Does your domain need an upgrade?

Is it time for your blog to get a domain name upgrade? Does your online brand need a reboot? Are your navigational signposts pointing the wrong way? If so, then it might be time to upgrade your web address.

Corporations have been rebranding for years. Why? Because it works. Market conditions change – products evolve, technology advances, internationalization expands, competition increases and brands simply become outdated. What was once a thriving market for your wonderful words of wisdom and daily doses of feel-good anecdotes has become stalled and crowded. The one-time steady tsunami of loyal followers is nothing more than a sustainable tide of ebbs and flows that might fuel your ad network today but without any future assurances.

Products Evolve – Many bloggers have diversified their content. As they have grown so has the breadth of the content they post. So much so that their web address is no longer intuitive or meaningful. ‘Whattopackforlunch’ might have started as a parent site for feeding young kids, but along the way has evolved into a gourmet recipe blog for dinners, holiday feasts, and entertaining guests.

Technology Advances – Not that long ago selecting a domain name was reduced to lengthy and sometimes hyphenated words with unnecessary qualifiers and misspellings. This was a result of lack of choice. These long and unrelatable online identities are a thing of the past. Now there are over 1000 new domain extensions to choose from, including .blog, with search engines (like Google and Bing) that treat them exactly like a .com. Remember, all else being equal, ‘’ is more likely to rank better than ‘’.

Internationalization Expands – Many blogs fail to grow simply due to lack of reach, focusing on the same geographic area. Internet usage is expanding worldwide. Your web address might be holding you back from capitalizing on this growth and tapping into a new market. You need an identity that is not only short and memorable but one that transcends many languages and cultures. ‘Gift’ means ‘poison’ in German. See where I am going?

Competition Increases – Remember when you were one of a handful of people posting about finding the perfect baby bottle? Now there are tens of thousands of bloggers writing about the same things, fighting for the same audience. Isn’t it time to standout, above the crowd, with a better web address than ‘mommy-sometimes-knows-best-4u’?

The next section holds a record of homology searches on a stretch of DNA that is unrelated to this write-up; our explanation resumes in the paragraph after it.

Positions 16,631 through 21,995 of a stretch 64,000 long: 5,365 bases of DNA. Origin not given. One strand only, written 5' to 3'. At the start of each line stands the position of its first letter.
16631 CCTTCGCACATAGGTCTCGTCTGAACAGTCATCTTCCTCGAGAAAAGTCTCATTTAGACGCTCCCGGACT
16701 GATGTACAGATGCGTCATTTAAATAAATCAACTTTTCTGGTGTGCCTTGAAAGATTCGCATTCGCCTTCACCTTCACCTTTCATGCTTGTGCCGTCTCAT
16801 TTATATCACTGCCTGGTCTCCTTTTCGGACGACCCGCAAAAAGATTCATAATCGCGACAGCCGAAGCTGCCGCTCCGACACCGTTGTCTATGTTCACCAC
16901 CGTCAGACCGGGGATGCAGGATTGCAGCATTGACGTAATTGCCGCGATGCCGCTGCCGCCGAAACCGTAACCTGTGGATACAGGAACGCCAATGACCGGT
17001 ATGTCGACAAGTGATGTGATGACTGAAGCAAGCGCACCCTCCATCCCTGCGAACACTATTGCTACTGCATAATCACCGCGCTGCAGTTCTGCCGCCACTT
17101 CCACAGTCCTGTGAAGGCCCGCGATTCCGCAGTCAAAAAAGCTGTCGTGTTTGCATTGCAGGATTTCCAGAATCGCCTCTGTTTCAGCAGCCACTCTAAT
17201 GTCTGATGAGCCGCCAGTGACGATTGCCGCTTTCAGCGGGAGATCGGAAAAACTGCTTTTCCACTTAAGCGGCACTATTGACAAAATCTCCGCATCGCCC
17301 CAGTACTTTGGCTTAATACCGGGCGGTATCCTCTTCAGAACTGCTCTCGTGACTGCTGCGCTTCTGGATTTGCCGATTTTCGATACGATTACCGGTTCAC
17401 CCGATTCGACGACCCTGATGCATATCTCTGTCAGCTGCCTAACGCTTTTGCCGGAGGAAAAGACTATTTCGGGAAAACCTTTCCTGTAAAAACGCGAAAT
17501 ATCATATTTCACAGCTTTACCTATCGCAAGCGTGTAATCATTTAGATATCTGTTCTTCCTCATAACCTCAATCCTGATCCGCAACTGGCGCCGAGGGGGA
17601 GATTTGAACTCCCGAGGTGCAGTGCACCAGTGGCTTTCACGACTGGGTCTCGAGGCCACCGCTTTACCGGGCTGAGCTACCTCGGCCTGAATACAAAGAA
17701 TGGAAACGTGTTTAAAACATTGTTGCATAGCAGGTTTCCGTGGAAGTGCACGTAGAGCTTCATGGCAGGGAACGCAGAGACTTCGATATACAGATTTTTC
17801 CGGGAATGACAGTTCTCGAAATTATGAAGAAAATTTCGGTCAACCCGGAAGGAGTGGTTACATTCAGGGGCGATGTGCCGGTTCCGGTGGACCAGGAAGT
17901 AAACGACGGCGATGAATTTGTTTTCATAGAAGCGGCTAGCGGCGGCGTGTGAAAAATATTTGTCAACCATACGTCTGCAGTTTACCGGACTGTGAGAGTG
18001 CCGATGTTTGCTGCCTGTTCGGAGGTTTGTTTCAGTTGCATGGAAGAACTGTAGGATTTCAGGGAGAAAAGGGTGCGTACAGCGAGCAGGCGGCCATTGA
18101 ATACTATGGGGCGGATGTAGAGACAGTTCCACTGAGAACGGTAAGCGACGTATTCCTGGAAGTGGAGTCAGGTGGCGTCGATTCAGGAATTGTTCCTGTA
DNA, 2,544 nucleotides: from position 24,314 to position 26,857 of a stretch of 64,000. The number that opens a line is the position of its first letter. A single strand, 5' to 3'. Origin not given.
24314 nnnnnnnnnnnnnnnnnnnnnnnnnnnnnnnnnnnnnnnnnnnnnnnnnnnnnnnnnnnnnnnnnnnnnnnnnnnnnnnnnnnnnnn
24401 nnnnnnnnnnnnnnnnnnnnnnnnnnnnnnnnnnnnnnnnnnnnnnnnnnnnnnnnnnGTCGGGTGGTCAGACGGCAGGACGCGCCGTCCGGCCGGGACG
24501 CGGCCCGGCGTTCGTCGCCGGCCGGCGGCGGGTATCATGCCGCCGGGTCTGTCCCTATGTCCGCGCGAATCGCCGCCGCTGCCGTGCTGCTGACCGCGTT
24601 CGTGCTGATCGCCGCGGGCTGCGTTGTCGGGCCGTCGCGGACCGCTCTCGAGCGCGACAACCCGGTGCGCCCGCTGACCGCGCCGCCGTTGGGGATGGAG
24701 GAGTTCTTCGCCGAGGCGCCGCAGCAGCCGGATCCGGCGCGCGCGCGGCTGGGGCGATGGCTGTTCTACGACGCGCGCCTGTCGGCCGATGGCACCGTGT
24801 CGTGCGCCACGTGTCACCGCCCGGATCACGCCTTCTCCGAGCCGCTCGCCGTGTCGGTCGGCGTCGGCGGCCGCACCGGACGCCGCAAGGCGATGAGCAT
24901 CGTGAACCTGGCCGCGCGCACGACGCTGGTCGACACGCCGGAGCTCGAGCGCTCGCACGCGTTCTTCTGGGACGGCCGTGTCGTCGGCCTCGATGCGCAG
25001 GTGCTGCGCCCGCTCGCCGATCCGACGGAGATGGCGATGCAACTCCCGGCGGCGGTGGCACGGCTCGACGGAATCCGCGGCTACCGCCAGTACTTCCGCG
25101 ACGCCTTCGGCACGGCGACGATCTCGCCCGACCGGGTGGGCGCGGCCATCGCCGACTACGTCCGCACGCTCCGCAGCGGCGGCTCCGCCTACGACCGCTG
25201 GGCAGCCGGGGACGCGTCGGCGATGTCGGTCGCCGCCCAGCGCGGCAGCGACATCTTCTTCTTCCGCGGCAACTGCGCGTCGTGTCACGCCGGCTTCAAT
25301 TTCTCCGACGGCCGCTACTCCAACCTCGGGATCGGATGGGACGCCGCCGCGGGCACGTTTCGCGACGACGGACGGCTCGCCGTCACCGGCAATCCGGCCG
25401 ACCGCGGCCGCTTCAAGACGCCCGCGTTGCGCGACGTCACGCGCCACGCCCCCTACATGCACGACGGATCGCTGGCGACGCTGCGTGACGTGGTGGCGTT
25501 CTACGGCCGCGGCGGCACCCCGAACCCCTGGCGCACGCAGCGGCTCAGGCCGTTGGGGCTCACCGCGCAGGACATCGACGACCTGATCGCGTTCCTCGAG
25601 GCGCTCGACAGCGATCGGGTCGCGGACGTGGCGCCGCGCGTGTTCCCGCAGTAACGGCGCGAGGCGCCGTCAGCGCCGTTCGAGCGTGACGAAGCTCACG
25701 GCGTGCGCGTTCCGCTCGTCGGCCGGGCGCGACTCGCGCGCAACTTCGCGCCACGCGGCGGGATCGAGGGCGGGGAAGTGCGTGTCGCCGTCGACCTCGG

Brands Become Outdated – Sometimes brands just become outdated and a refresh with a new address is ideal for a reboot and marketing push. Using a nickname in your domain like the ‘italianstallionsaysso’ probably isn’t going to cut it if you want to grow beyond the 223 followers you currently have.


What is a domain…huh?


Last weekend (Dec. 2nd – 4th) I attended WordCamp US in Philadelphia as a sponsor of the event for .blog. Our excitement was palpable. Not only was this our first event since launching .blog to the general public on November 21st, it was also an introduction to a sophisticated audience familiar with blogging and domains.

After carefully setting up our booth and strategically placing our cool swag where attendee engagement would be highest, it was time to get to work. The doors opened and people rolled in, not as a tsunami but more like a gentle wave of enthusiastic attendees.

As we engaged, the first question from our wide-eyed guests peering at our freshly displayed backdrop was, “so, what is .blog?”

To many people from the domains industry it is a simple question with a simple answer. Everybody knows what a domain extension is, right? Ok, maybe not, but without getting technical, surely everybody knows a domain is a unique web address, right?

To test my theories and benchmark end-user knowledge of new TLDs, the new .blog domain extension, and domains in general, I conducted experiments throughout the two-day event by responding differently to the question, “so, what is .blog?”

I started with answers like “it’s a new domain extension” or “it’s a top-level domain” or “have you heard of .club and .online?” Resoundingly, the common answer was “huh?” or “no”, followed by the deer-in-the-headlights effect or the I-see-a-friend-I-must-go-now response. I followed up with statements like “you know that ‘thing’ you type into your browser bar to get to a specific website? Well, that is a web address and it does not have to end with dot com.” At this point I could see the wheels turning.

Then I tested something I recently read regarding habits and behaviour. I paired .blog with something familiar (.com) accompanied by examples. I said, “so you know youtube dot com?”  They of course did. I followed it with “well, that could instead be youtube dot blog.” The eureka moment! The lights went on, followed by ear-to-ear grins. I then followed it up with “.blog is like .com but it is targeted to bloggers, corporate blogs and all content creators.” This is when I received the all approving head nods.

Throughout the event, I discovered something very surprising…when asking an audience ‘what a domain is’, no matter how highly technical and sophisticated they are, unless they work directly with domains most people cannot accurately define them. Many people describe a domain as a website or they feel .com by itself is a domain. Specifically for .blog, many people think it is a platform for blogging. And overwhelmingly surprising, not many people have heard of new TLDs in general.

Generally speaking, if a WordCamp audience has never heard of new TLDs or are not quite clear what a domain is, then as an industry two things needs to happen. First, marketers must learn how to communicate with targeted end users far less technical than any WordCamp attendee. Second, education of domains/web address and new TLDs has a long way to go, but it is imperative that we get started right away.

Why I joined Automattic – Part II of II